“Fine,” says Tori. “Tell them that a new political system will soon be formed that will exclude them from representation. This, we believe, is their just punishment for failing to choose a side in this conflict. They will, of course, be obligated to continue to produce and deliver food to the city, but they will be under supervision by one of the leading factions. ”

For a second, I think that Johanna might launch herself at Tori and strangle her. But she draws herself up taller and says, “Is that all?”

“Yes. ”

“Fine,” she says. “I’m going to go do something useful. I don’t suppose you would allow some of us to come in here and tend to these wounded?”

Tori gives her a look.

“I didn’t think so,” says Johanna. “Do remember, though, that sometimes the people you oppress become mightier than you would like. ”

She turns and walks out of the lobby.

Something about her words hits me. I am sure she meant them as a threat, and a feeble one, but it rings in my head like it was something more—like she could easily have been talking not about the Amity, but about another oppressed group. The factionless.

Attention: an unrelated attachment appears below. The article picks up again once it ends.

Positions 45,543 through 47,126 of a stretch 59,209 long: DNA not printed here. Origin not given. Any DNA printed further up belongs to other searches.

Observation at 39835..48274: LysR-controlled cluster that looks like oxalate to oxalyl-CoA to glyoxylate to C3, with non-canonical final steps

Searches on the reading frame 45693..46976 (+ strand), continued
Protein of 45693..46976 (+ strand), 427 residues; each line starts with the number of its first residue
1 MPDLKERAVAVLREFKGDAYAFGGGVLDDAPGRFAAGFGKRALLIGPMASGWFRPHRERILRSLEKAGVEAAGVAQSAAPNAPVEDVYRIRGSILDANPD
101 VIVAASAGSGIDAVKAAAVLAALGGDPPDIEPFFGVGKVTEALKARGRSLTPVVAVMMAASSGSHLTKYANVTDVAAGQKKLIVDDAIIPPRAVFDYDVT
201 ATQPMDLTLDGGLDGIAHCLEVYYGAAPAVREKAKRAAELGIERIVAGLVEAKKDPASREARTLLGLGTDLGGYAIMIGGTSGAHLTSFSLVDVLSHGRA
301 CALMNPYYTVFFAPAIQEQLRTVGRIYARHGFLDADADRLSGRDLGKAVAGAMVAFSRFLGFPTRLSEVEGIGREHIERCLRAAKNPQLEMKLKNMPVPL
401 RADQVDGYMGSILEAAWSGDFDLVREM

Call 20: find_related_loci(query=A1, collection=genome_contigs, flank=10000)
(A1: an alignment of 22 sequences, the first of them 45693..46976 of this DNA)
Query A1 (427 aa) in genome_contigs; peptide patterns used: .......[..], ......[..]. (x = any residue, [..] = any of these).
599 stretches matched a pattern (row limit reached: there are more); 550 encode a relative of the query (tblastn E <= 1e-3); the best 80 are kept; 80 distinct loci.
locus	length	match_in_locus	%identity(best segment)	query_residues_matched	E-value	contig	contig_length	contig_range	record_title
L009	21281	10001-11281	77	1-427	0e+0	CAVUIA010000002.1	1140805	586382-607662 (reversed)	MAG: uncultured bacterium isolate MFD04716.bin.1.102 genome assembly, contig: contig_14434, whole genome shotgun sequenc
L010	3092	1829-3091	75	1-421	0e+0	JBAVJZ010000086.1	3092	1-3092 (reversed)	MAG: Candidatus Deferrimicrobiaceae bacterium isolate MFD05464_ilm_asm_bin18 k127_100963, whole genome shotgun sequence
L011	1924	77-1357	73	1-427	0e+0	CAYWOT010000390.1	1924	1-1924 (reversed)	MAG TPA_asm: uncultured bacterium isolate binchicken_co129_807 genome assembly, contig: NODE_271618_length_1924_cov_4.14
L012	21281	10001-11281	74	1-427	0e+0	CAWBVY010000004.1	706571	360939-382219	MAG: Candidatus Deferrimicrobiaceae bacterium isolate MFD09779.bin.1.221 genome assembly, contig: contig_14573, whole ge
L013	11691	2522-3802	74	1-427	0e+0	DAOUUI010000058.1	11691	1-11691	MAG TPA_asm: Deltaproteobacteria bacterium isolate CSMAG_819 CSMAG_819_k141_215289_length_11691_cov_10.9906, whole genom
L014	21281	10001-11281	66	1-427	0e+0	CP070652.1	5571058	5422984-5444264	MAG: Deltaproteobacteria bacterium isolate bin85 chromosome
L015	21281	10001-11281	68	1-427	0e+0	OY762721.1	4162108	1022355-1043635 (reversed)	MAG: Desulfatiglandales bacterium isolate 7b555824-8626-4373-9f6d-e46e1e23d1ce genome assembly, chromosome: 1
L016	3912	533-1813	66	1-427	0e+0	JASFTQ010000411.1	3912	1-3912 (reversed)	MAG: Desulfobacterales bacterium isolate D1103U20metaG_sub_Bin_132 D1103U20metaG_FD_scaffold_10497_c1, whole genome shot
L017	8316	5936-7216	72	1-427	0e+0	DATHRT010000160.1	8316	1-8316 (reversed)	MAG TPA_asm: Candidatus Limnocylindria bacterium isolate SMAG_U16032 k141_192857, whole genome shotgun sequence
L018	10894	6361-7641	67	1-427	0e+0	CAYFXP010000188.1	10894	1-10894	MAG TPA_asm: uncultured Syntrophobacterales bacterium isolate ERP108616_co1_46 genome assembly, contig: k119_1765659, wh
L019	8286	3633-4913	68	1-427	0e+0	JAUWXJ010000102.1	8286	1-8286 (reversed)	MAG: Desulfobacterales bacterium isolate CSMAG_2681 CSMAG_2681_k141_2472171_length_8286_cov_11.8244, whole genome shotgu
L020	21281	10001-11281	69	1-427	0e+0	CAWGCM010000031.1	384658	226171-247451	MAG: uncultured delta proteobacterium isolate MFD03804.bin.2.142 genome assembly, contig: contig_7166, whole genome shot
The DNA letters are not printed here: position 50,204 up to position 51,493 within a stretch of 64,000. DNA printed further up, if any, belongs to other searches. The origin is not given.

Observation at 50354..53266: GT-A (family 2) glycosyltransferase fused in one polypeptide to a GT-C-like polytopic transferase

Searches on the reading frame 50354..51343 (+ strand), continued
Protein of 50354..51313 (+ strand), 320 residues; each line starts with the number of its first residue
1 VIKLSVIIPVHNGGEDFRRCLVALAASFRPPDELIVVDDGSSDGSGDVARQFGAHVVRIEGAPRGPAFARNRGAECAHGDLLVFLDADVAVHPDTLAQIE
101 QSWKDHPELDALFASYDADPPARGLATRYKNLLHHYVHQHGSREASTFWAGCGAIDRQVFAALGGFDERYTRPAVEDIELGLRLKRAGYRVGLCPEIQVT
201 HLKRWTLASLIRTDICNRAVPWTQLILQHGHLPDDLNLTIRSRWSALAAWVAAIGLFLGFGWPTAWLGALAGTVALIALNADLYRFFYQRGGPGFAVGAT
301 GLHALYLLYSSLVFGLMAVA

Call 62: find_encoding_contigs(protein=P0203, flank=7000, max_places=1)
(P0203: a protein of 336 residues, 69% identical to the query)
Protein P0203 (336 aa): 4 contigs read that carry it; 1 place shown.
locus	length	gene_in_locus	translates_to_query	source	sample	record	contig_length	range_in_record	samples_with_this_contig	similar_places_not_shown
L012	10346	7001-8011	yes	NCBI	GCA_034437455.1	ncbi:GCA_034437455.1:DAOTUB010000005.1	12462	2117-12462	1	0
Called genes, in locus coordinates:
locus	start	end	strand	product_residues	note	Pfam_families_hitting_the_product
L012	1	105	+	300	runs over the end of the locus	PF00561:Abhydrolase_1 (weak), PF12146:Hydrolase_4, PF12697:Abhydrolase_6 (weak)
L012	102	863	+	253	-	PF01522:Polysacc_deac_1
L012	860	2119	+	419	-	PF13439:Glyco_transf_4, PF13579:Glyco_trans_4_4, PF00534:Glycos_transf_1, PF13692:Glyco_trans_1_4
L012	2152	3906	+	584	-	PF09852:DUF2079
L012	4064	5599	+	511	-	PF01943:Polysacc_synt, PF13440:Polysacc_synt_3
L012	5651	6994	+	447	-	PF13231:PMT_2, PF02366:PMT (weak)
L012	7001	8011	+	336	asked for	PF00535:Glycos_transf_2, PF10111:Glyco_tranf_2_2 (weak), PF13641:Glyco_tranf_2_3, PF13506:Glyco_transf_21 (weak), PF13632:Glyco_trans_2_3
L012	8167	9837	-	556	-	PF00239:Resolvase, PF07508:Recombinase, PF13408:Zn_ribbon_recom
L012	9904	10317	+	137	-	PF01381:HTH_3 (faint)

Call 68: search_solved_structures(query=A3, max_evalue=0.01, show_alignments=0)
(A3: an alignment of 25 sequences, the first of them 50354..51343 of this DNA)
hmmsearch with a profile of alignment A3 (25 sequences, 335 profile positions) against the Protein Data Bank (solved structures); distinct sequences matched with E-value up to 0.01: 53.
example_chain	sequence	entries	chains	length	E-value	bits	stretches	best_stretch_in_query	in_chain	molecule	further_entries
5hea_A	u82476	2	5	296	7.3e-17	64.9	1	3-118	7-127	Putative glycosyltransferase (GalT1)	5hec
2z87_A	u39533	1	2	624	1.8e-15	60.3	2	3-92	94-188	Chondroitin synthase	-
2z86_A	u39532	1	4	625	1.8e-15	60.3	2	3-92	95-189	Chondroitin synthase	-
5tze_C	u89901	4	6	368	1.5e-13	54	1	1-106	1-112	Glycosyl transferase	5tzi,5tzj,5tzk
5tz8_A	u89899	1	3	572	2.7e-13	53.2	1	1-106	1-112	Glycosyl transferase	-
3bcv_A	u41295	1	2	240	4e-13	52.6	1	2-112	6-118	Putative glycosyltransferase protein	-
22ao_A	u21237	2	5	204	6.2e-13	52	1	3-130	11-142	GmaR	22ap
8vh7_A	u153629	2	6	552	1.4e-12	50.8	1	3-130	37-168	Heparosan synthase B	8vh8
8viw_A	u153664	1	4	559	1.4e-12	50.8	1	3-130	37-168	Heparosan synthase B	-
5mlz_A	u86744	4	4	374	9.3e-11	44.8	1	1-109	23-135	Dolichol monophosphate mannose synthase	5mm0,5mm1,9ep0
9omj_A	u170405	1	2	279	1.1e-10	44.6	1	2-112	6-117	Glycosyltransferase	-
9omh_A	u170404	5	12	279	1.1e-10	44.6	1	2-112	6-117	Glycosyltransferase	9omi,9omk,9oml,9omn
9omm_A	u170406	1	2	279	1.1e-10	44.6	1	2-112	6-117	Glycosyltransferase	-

And as I look around the room, at every Dauntless soldier and every factionless soldier, I begin to see a pattern.

“Christina,” I say. “The factionless have all the guns. ”

She looks around, and then back at me, frowning.

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In my mind I see Therese, taking Uriah’s gun when she already had one herself. I see Tobias’s mouth pressed into a line when I asked him about the uneasy Dauntless-factionless alliance, holding something back.